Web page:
People with learning difficulties are being put into independent
sector hospitals rather than being cared for in the community
because commissioners have failed to develop adequate services,
critics have warned, writes Maria
Community Care minister Stephen Ladyman has accused authorities
of “flying in the face” of the Valuing People
white paper by “reinventing” the long-stay hospital
“by the back door.”
The number of registered independent beds currently stands
around 1,000 with around 900 actual patients, according to a
Healthcare Commission survey published in July.
Contrary to expectations, the closure of long-stay hospitals has
not borne out the promise of more community services as local
authorities and NHS chiefs look for an “easy” way out,
A question of money?
John Dixon, chair of the disabilities committee for the
Association for Social Services Directors said there was “no
excuse” for a return to institutional care, but highlighted a
lack of investment in service planning.
He said money from the closure of long-stay hospitals had not
been effectively redirected.
A recent government Learning Disabilities Taskforce report
highlighted that of the £4bn spent annually on learning
difficulties services, only 0.43 per cent was directly related to
implementing the Valuing People white paper
Too much of the budget is being spent in areas which “bear
no relation to a modern learning disabilities service,”
rather than improvements in housing, support and access to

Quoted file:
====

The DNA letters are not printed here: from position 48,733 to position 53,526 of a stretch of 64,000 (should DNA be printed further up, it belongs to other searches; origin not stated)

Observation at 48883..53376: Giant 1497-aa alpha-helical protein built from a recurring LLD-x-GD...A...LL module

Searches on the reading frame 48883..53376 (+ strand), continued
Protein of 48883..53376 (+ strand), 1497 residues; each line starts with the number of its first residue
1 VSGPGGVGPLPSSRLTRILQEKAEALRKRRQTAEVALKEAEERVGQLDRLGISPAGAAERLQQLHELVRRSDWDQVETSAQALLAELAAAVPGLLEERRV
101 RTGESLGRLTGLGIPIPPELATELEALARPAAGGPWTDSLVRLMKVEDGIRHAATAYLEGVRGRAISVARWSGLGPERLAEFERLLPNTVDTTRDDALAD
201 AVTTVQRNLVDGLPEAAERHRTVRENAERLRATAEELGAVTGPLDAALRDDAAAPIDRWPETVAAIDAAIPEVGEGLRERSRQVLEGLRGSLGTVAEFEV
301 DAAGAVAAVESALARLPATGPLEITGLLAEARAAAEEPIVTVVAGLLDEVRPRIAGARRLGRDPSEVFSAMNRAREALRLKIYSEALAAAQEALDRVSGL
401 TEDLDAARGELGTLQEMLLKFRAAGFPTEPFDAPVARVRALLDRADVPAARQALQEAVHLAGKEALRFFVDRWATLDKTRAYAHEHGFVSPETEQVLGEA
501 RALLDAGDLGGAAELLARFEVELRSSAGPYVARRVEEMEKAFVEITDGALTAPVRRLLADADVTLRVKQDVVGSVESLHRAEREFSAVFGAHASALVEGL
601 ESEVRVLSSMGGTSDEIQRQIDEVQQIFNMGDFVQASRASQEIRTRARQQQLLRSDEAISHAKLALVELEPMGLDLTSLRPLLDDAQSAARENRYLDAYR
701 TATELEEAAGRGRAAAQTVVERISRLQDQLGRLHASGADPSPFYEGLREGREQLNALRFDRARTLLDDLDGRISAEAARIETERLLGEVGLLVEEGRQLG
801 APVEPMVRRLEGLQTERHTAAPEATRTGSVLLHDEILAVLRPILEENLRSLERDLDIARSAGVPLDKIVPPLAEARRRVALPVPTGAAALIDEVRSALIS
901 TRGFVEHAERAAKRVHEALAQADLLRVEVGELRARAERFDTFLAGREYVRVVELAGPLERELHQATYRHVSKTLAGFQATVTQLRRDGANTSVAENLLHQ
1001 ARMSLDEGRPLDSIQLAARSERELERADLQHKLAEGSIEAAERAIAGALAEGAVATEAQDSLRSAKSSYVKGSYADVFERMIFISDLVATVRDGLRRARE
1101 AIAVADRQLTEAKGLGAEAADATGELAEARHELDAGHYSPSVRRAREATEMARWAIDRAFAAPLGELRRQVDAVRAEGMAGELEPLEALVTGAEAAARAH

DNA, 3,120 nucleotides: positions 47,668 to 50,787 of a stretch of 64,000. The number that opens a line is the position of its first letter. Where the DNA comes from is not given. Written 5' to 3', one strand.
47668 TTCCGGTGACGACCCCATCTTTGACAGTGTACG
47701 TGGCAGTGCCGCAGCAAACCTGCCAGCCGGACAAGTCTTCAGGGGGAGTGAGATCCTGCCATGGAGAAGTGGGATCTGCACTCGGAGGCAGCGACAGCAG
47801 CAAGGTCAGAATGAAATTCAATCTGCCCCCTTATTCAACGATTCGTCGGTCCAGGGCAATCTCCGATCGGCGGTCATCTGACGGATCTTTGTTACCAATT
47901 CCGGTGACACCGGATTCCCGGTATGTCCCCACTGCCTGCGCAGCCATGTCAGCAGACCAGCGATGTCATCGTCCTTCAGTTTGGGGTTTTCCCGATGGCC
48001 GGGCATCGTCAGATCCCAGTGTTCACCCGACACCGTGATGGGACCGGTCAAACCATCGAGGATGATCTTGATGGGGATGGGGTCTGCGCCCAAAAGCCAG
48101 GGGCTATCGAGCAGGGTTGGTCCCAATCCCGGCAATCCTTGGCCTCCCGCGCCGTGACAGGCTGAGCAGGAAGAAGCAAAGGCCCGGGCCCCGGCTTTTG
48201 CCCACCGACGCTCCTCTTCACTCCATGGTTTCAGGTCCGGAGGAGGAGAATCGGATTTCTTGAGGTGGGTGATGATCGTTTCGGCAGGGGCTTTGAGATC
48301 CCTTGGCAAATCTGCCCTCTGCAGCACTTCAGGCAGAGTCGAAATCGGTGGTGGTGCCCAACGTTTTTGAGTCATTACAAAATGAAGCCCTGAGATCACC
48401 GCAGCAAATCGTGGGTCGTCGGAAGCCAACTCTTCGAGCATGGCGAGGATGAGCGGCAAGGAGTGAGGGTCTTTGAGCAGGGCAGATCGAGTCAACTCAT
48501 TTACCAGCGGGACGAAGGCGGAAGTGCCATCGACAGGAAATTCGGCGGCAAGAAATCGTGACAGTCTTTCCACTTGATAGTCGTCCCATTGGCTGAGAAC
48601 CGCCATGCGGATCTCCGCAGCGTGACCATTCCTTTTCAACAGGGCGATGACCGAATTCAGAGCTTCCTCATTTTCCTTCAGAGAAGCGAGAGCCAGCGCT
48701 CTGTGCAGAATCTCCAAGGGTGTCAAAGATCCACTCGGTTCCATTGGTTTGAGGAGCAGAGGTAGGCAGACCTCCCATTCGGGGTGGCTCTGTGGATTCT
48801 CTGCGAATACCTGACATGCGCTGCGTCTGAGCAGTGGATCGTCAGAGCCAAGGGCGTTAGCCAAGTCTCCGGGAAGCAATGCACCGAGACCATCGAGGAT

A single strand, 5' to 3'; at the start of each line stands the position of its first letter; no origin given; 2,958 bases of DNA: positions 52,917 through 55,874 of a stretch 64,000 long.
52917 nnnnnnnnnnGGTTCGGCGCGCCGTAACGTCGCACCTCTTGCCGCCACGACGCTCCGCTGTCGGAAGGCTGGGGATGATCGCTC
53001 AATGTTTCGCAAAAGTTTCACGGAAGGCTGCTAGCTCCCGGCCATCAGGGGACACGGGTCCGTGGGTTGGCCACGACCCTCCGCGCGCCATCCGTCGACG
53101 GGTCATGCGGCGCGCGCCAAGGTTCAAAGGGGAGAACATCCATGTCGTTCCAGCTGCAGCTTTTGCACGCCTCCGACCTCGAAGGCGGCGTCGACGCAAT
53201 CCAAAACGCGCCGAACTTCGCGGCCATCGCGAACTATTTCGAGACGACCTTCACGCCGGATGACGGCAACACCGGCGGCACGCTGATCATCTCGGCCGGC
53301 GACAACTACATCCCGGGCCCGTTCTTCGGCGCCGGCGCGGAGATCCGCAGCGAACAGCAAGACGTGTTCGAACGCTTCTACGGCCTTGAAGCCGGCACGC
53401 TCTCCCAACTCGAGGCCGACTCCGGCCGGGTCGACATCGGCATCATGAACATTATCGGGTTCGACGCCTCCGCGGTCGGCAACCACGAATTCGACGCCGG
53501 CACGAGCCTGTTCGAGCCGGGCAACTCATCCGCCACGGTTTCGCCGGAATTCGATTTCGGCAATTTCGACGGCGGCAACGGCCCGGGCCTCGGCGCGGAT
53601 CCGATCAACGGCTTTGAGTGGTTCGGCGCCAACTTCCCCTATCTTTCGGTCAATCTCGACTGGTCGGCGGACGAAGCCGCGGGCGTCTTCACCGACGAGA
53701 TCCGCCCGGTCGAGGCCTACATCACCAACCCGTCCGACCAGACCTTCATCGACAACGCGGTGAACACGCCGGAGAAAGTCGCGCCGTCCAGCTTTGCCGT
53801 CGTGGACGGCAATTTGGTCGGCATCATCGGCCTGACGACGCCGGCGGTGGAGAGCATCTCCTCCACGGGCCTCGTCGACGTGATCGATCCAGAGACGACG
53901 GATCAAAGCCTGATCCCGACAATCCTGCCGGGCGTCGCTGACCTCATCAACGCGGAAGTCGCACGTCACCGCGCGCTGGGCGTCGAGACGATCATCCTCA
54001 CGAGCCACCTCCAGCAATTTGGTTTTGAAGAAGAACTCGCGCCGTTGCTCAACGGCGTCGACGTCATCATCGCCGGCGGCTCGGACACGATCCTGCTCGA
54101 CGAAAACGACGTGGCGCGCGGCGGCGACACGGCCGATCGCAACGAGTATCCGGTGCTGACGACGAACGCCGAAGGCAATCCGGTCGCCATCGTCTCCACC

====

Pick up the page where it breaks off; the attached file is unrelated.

healthcare, the report said.
Part of the budget is being “wasted” in independent
sector hospital places, which campaigners say are not
Learning disabilities charity Turning Point highlighted that
there was “extensive” research to show that long-stay
hospitals have “poorer outcomes”.
A spokesman said: “Independent sector hospitals are
drawing resources away from support living, leaving no impetus to
develop community care.”
ADSS spokesman Dixon added: “Hospital places of this kind
are simply more expensive than community-based care. There is
enough evidence to show that people with complex needs can be
placed in self-managed care in the community, with direct or
indirect payments, and this costs significantly less.”
He said the financial solutions “lay in the hands”
Passing the buck?
Local authorities have also been criticised for using
independent sector hospitals to “pass the buck” for
people with very complex, “borderline” mental health
Dixon said: “There is a grey area between severe learning
difficulties and mental health which is being exploited. People
with complex needs are being put in hospital, when they could be
cared for in the community.”
People with learning difficulties who are currently in
independent sector hospitals are usually formally detained under a
section of the Mental Health Act and often have
“forensic,” or mental health needs, according to the
Department of Health.
Mencap said local authorities are “filling a gap” in
services by dealing with people with complex needs in this way.
Head of external relations David Congdon said: “When
social services find it difficult to place a client with complex
needs, health services have to pick up the pieces. The only places
available are often health facilities of a psychiatric
He also raised concern that some people with learning
difficulties may be placed on a section in hospitals as a way of
passing on responsibility for them.
Congdon said: “We don’t want to see large-scale
institutions holding people on a long-term basis. There is a range
of facilities in the community, and appropriate services must be
Confidence in the community?
Carers or service users who have been used to long-stay hospital
care may lack confidence in the idea of community-based provision,
making independent sector hospitals a “safe” option,
according to Dixon.
He said: “We need to work with carers, particularly older
parents who feel unable to cope that we will be able to provide
safe care in the community.”
Turning Point added: “The message should be a hospital is
not a home, not matter how good the care is.”